Section 1 also provides that the President shall be compensated for his service and that this compensation cannot be increased or decreased during the period for which the President is elected. Finally, it prescribes the oath or affirmation that the President must take before he assumes the office of President.

Section 2 of Article II lists the President’s powers.

NOTE: These powers are fairly few in number, but they are written in very vague language and thus capable of interpretation and argument. Recall that important legislative powers are given to the President in Article I, Section 7.

One of the most important powers granted the President is that of Commander in Chief of the armed forces of the United States and of the militia of the several states when called into service for the United States.

NOTE: The President, among other things, chooses who occupies command positions in each branch of the armed forces. At the same time, the President can remove individuals from command positions as President Harry Truman did when he removed General Douglas MacArthur as Commander of American Forces during the Korean War.

NOTE: As has occurred several times in American history, the President can commit American troops abroad and involve them in conflict even though Congress has not formally declared war.

The President grants reprieves or pardons for offenses committed against the United States, but he cannot pardon an individual who has been impeached.

NOTE: The President cannot issue pardons for offenses against a state. The President has the power to make treaties with other nations, but these treaties must be approved by a two-thirds vote of the United States Senate.

NOTE: Presidents have gotten around this requirement for Senate approval of treaties by negotiating what are called “executive agreements” instead of treaties. These do not require Senate approval.

The President has the power to appoint ambassadors, other public ministers, and justices of the Supreme Court with the advice and consent of the Senate.

Article II, Section 3 provides that the President must give Congress information on the State of the Union and recommend to Congress measures he thinks necessary.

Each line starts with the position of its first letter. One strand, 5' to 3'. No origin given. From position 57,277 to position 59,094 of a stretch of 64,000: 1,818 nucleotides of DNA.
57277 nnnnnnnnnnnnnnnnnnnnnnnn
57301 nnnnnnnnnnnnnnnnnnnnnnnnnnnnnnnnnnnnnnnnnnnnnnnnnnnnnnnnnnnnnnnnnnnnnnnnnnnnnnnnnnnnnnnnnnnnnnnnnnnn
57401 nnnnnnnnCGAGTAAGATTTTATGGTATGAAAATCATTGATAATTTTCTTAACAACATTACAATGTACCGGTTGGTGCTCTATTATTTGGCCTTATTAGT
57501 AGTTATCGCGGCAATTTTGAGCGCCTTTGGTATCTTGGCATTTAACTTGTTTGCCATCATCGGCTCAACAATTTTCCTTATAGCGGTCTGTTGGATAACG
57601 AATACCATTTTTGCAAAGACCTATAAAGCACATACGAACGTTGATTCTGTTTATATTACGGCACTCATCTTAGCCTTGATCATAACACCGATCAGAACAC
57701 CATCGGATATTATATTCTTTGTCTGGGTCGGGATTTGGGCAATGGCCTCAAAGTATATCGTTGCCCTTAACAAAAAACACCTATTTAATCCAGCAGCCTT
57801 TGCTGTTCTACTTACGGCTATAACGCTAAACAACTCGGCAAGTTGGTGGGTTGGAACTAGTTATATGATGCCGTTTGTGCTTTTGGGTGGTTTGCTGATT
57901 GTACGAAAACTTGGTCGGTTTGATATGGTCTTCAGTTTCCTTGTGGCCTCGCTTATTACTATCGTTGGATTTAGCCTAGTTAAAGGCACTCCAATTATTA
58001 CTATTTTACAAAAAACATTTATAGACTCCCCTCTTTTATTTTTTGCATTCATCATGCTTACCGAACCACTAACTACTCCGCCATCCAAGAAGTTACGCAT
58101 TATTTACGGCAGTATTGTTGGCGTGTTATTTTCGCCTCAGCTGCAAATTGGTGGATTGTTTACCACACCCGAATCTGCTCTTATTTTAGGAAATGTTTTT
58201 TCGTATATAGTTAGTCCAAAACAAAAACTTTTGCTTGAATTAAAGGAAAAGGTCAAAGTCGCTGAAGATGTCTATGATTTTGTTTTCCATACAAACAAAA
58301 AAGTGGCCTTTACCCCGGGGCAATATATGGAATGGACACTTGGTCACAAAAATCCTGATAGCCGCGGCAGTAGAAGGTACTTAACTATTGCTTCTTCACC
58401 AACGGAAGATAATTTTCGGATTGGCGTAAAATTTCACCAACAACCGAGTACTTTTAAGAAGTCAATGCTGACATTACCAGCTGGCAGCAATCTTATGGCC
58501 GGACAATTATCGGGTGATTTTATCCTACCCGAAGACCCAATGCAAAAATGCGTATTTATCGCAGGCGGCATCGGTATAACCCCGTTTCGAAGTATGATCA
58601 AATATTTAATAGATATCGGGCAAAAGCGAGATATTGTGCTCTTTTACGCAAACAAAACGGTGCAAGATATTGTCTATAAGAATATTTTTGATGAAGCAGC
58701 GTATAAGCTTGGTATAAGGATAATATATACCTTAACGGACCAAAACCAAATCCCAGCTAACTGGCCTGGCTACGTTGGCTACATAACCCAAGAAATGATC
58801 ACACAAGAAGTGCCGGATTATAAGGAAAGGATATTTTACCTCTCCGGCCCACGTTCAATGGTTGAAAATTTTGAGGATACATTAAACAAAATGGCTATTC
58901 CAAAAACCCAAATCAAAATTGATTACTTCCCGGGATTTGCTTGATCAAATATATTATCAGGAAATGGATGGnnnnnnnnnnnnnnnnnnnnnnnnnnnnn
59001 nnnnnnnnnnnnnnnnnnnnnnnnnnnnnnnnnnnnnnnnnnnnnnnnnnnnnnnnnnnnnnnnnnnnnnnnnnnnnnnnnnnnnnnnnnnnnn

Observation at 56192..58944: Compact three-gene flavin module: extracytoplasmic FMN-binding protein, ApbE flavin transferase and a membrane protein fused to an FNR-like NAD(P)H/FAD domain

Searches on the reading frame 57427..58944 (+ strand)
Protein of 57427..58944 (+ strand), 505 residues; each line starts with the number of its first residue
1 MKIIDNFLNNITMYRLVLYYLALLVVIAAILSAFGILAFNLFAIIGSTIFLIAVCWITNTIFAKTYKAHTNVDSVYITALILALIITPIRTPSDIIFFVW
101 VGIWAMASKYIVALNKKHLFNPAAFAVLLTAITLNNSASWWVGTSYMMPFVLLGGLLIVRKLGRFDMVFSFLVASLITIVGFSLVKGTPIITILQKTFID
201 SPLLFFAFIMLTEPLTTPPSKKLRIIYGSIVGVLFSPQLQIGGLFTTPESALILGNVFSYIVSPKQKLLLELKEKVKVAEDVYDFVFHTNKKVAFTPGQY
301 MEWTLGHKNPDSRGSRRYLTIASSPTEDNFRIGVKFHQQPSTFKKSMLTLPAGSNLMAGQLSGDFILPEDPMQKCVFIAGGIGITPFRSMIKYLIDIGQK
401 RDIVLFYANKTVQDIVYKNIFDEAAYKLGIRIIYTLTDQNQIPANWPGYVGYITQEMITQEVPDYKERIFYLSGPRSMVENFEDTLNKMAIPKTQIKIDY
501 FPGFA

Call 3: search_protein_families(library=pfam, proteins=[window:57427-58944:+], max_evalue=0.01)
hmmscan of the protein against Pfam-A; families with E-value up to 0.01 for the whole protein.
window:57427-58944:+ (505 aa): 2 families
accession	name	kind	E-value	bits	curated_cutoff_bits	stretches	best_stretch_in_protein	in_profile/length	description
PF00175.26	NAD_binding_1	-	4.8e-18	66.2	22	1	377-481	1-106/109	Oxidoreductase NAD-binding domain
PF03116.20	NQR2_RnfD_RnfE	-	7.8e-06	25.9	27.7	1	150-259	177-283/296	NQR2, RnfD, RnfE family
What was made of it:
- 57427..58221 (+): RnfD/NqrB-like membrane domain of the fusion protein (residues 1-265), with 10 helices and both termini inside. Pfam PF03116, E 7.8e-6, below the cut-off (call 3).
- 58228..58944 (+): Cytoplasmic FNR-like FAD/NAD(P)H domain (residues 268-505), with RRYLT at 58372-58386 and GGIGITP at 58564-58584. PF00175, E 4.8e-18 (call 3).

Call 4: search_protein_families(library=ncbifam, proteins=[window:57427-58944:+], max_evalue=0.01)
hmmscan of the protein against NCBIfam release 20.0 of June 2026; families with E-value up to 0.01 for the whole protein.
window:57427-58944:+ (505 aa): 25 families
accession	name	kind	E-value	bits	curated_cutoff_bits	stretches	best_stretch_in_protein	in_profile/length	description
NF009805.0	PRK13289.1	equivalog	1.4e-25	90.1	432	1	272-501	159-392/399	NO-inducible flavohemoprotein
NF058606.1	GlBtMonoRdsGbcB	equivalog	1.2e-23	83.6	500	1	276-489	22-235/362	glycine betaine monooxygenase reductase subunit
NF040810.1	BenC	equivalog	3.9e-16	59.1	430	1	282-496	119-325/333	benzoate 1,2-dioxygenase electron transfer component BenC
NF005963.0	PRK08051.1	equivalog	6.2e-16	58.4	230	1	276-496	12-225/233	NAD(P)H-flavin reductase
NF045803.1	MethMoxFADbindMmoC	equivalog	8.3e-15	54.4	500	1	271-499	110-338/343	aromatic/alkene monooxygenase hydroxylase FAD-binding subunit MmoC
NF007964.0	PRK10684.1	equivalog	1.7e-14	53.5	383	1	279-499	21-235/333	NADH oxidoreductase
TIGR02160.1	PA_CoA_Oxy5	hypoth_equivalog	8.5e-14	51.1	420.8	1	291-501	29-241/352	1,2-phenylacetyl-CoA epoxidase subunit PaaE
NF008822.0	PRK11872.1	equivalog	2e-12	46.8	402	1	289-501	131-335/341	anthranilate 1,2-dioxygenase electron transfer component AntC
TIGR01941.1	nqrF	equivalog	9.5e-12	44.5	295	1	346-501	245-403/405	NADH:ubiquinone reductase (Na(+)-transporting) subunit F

The President is authorized on extraordinary occasions to convene either or both houses of Congress, and where the two houses disagree on the time of adjournment, the President can adjourn them at a time he thinks proper.

The President receives foreign ambassadors and other public ministers.

NOTE: The President’s power “to receive foreign ambassadors” means the President has an important power called “recognition.” When he “receives” an ambassador from a foreign nation, the President “recognizes” on behalf of the United States the government of that nation which the ambassador represents as the legitimate, rightful government of that nation.

The President must “take care that the laws be faithfully executed.”

NOTE: The President is thus authorized to take whatever action deemed necessary to enforce the laws of the U. S.

Section 4 of Article II provides that the President, the Vice President, and all civil officers of the United States can be removed from office if impeached for, and convicted of, “treason, bribery, or other high crimes and misdemeanors.”

NOTE: What exactly “other high crimes and misdemeanors” means has been a subject of debate and controversy, and no one is certain about exactly what it means. The House of Representatives brings impeachment charges against an official by a majority vote of the House. Conviction and removal from office on the charges voted by the House requires a two-thirds vote of the Senate.

NOTE: In the nation’s history, the House of Representatives has successfully voted impeachment charges against three Presidents – Andrew Johnson, Bill Clinton, and Donald Trump. A fourth President – Richard Nixon – resigned before the House could vote impeachment charges against him. In 2021, Donald Trump became the only President in U. S. history to have been impeached twice by the House of Representatives. The U. S. Senate has never convicted and removed from office any President.